Excess costs, circuitous routes, delays, or luxury accommodations unnecessary or unjustified in the performance of official state business travel are not acceptable.
- Personally pay for any additional expenses incurred for personal preference or convenience.
- Arrange to return as promptly as possible to either the official station or official residence once business is completed.
- Obtain prior authorization as required (see Travel Approval).
- Provide receipts and documentation timely upon returning from the trip and ensure a Travel Expense Voucher (TEV) is prepared. (See BPPM 95.20.)
NOTE: The traveler must substantiate expenses on a TEV within 60 days of the trip end date to avoid being taxed on the expenses. (See BPPM 95.20.)
The University maintains a positive control over travel, which must be deemed appropriate and result in a benefit to WSU. Prior approval by a University official or their designee is required for all University travel in order for individuals to be eligible to:
- Travel on behalf of WSU; and
- Receive reimbursement for authorized and allowable expenses.
Prior approval also acknowledges that employees are traveling in the capacity of their job duties and, therefore, covered under WSU’s industrial insurance and worker’s compensation insurance.
Written Prior Approval
Written prior approval must be documented on a Travel Authority (TA) form or a department’s substitute form for the travel situations listed below. (See TA or Substitute Form for form instructions.) The department routes or retains the TA as indicated.
Routed to Travel Services
Route the TA to Travel Services in the following instances:
- When a travel advance is requested.
Travel Services retains the approved TA involving a travel advance.
- When an exception to policy is requested. (See also Exceptions.)
Travel Services returns the TA to the department with approval or denial of the exception request.
Retained in Department
In each of the following circumstances, the department must retain the written approval in the departmental files. The department does not route the approved TA or department’s substitute form to Travel Services.
- When the traveler is going out of state or out of the country. (SAAM 10.10.50) See also BPPM 95.15 for information about foreign travel.
- When a privately-owned, rented, or chartered aircraft is used (see BPPM 95.30).
NOTE: Submit the original TA or substitute TA to Purchasing at least ten days before anticipated departure.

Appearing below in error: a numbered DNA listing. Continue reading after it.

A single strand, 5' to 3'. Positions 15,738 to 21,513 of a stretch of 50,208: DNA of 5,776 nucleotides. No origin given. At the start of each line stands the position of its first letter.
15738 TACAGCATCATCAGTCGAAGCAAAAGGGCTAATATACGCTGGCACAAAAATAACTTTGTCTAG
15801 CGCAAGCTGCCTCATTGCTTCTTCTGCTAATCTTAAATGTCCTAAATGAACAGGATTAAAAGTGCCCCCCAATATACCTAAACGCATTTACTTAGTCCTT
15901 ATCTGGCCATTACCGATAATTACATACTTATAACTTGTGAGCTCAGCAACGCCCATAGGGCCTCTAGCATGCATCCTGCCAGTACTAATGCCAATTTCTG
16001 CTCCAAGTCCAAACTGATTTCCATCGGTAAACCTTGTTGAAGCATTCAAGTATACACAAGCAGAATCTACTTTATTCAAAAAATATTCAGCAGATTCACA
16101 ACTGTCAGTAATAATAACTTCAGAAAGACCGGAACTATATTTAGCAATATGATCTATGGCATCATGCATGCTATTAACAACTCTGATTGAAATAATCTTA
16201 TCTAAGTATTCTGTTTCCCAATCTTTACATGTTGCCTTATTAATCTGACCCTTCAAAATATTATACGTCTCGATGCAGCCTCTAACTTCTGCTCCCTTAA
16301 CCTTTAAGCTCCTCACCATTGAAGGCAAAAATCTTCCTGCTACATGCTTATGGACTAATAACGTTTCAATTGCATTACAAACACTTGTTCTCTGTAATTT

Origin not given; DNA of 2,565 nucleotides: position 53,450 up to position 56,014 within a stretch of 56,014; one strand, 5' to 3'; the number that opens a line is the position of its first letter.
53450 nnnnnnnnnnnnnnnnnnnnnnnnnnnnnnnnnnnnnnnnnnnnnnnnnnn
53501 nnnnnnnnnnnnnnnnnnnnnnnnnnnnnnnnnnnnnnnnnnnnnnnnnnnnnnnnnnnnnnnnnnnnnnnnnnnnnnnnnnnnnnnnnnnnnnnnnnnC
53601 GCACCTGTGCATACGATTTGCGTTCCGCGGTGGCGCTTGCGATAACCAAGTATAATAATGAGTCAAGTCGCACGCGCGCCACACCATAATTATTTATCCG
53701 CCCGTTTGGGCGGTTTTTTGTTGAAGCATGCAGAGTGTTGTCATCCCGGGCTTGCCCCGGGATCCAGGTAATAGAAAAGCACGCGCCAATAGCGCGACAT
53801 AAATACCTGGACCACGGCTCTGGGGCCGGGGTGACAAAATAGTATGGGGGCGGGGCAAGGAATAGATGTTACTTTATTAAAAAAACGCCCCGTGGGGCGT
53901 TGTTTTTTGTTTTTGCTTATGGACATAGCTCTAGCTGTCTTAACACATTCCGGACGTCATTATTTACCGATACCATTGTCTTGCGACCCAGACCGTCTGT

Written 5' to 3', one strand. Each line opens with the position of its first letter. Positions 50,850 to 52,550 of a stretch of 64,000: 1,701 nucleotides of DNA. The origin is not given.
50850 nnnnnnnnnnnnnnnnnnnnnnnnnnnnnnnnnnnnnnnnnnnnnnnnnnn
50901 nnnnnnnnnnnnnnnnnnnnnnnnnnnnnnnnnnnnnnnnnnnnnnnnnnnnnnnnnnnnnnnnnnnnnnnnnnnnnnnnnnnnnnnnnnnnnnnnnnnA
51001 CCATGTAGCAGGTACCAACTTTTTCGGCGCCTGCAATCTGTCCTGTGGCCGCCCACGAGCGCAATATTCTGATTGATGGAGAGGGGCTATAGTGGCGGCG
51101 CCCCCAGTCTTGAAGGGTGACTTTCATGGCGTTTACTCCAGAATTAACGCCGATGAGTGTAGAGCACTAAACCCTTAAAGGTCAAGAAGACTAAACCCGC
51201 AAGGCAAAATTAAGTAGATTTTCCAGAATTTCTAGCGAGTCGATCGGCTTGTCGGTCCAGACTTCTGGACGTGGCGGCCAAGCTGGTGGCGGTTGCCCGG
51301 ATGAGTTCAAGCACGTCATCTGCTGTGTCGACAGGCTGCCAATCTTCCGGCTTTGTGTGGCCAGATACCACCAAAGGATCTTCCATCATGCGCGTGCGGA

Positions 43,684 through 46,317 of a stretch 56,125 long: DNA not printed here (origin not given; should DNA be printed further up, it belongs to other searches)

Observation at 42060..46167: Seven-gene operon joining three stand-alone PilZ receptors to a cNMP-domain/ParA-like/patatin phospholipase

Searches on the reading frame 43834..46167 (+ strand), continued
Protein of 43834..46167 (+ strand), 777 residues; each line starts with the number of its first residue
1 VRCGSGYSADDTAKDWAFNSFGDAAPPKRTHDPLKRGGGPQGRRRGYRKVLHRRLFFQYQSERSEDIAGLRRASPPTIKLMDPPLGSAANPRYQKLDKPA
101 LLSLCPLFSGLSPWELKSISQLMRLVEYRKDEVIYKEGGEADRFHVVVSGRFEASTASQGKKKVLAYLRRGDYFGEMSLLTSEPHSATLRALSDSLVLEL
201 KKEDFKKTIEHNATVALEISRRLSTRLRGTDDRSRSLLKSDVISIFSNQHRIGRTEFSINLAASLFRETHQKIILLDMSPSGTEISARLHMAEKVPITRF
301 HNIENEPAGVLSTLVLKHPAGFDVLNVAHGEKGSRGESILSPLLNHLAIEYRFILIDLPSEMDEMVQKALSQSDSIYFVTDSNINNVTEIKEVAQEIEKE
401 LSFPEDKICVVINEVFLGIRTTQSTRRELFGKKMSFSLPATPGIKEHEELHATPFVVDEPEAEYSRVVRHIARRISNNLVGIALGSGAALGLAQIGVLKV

- When official WSU travel is partially or entirely supported by funds not administered by the WSU Controller’s Office, e.g., from a third party (another educational institution, a private organization) or the traveler’s personal funds (see BPPM 95.16).
- When seeking authorization for applicant, student, speaker, or other nonemployee travel. See BPPM 95.13, 95.14, and 95.25.
(NOTE: This does not apply to Attorney General’s representatives or the Board of Regents.)
- When the administrative unit requires it. An individual unit may require written approval for all travel.
NOTE: If the individual unit requires written approval above and beyond that required by this policy (BPPM 95.01), the unit is responsible for ensuring that the unit policy is consistently applied.
Verbal Prior Approval
Verbal prior approval by the administrator is acceptable when a Travel Authority is not required. A TA or department’s substitute form is required whenever one of the circumstances listed above applies to the travel plan. (See Written Prior Approval.)
Authorized Officials University officials holding the following titles are authorized to approve all travel for subordinates:
- Vice President
- Vice Provost
- Associate and Assistant Vice President
- Vice Chancellor
- Dean and Associate Dean
- Director of Libraries
- Director of Athletics
University officials holding the above titles may delegate approval authority to subordinates holding the title of chair, director, or associate director. The chair, director, or associate director may delegate approval authority to their designee, e.g., a department manager.
The designated approving official must personally sign the Travel Authority. A facsimile signature, e.g., rubber-stamped signature, is not acceptable.
When a designated acting official signs the Travel Authority, the acting title must be shown.
Split Authority When one administrator supervises the employee and another administrator is responsible for the supporting account, both administrators approve the travel.
Student Travel For students, the approving administrator must be an official who oversees the department or office responsible for the travel activity and an official who is authorized to approve travel.
Applicant or Speaker Travel For applicants or speakers the approving administrator must be the chair or unit administrator who oversees the department or office responsible for the travel activity and an official who is authorized to approve travel.
TA or Substitute Form
The Travel Authority form is available in PDF and FileMaker formats on the PR&F website.
Substitute TA Form
A department may use a substitute TA form if the substitute form collects all of the data required on a regular TA form.
The Travel Authority form or the department’s substitute form must include the following:
- Traveler information, including:
- WSU ID number
- Division or department
- Business purpose of the trip
- Restrictions and further details, as applicable
- Detailed itinerary, with dates of when the traveler is to be in various locations (NOTE: Include the full name of organizations and agencies, rather than initials)
- Any exceptions to policy (see Exceptions)